In an interview, Sgt. Trace Hall says that he was the officer who interacted with Candace. Hall went to the Hiltz trailer to speak with Dolores about Jimmy’s involvement in another burglary. According to Hall, Candace intervened and yelled at him. He asked the teen to stay out of his conversation with her mother.
The team determines that the theory that cops had a motive to kill Candace, as well as the dog, is unsubstantiated.
Investigators interview former Sheriff Jim Beicker, who initiated the Dodd storage-shed investigation. “According to the former Sheriff, all of these items were collected in the woods after Candace’s murder,” says Siegler. “They were initially considered to be potential evidence but later deemed to be trash.” They should have been properly disposed of, according to Beicker.
The “Cold Justice” team systematically reviews evidence recovered from the locker — a blanket, a decorative axe, and a length of dirty rope — to compare them to facts about the crime scene. They rule the items out as being tied to the murder.
“What Dodd did was stupid and it was it was out of laziness,” says Beicker. “But he did not intentionally compromise this case.” Or participate in a cover-up, adds Siegler.
Dodd echoes that sentiment. “I screwed up,” he says, later adding that he was “embarrassed for the mistake I made with the property. I feel guilty about talking about this. Because we need to focus on Candace.”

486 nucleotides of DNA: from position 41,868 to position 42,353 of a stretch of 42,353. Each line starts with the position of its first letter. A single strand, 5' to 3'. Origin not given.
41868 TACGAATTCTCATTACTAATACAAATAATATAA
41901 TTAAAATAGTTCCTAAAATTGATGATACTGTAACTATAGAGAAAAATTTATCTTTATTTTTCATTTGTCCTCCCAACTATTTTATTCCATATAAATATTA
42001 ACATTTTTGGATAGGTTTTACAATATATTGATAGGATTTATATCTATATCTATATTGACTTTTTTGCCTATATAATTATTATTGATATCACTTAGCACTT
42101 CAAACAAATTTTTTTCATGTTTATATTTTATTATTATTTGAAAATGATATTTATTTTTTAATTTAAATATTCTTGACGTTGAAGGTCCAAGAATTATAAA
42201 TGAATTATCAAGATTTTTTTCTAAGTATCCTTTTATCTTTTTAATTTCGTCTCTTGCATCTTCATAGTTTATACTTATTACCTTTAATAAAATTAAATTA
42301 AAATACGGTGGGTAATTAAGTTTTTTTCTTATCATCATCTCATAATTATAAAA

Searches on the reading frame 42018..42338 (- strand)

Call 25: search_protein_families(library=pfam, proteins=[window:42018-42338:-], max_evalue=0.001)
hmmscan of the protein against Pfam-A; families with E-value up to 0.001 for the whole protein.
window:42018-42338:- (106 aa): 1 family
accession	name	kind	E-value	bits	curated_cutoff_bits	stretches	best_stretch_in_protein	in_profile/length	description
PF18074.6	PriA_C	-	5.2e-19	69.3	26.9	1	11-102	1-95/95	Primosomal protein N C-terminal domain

Investigators turn their attention to Jimmy, who has been in and out of a mental hospital. In a phone interview, Jimmy’s ex-wife, Jessica, punches a hole in the family’s insistence that Jimmy was incapable of violence.
She says he suffered from delusions, a condition exacerbated by his substance abuse. “Jimmy’s attacked me in the past,” she said. In a separate interview, Jesse Weaver, Candace’s ex-boyfriend, recalled a few other instances of Jimmy becoming physically violent.
Another rumor about Jimmy was that he didn’t own any firearms. Investigators learn that guns and ammunition matching the ones used to kill Candace were among items stolen in a series of local burglaries in 2006.
There was also a rumor that there were multiple shooters in Candace’s slaying. Forensic firearms expert Chris Robinson demonstrates an alternate theory of a single shooter using two different guns. He also believes that the gun used to kill the dog was the same one used to murder Candace.
“We can finally eliminate the theory that Candice could have only been killed by multiple shooters,” says Siegler.
Investigators turn their attention to a piece of physical evidence recovered from the area where Jimmy was living in the hills.
“This mysterious bone fragment has been sitting in evidence for 15 years,” says Siegler. “So we have sent it off to our DNA lab for analysis. If it matches Candace’s DNA, that will be a huge piece of evidence that Jimmy may have discarded it in the same woods where he was living and burglarizing homes.”
The bone fragment did in fact match Candace’s DNA.
After reviewing all the evidence, Det. Rasmussen and Undersheriff Irvine presented the case against Jimmy Hiltz to the DA. “She likes the case,” says Siegler, “but isn't ready to move forward just yet.”
Upon hearing the “Cold Justice” conclusions, Dolores Hiltz refuses to accept that the circumstantial evidence points to her son killing her daughter.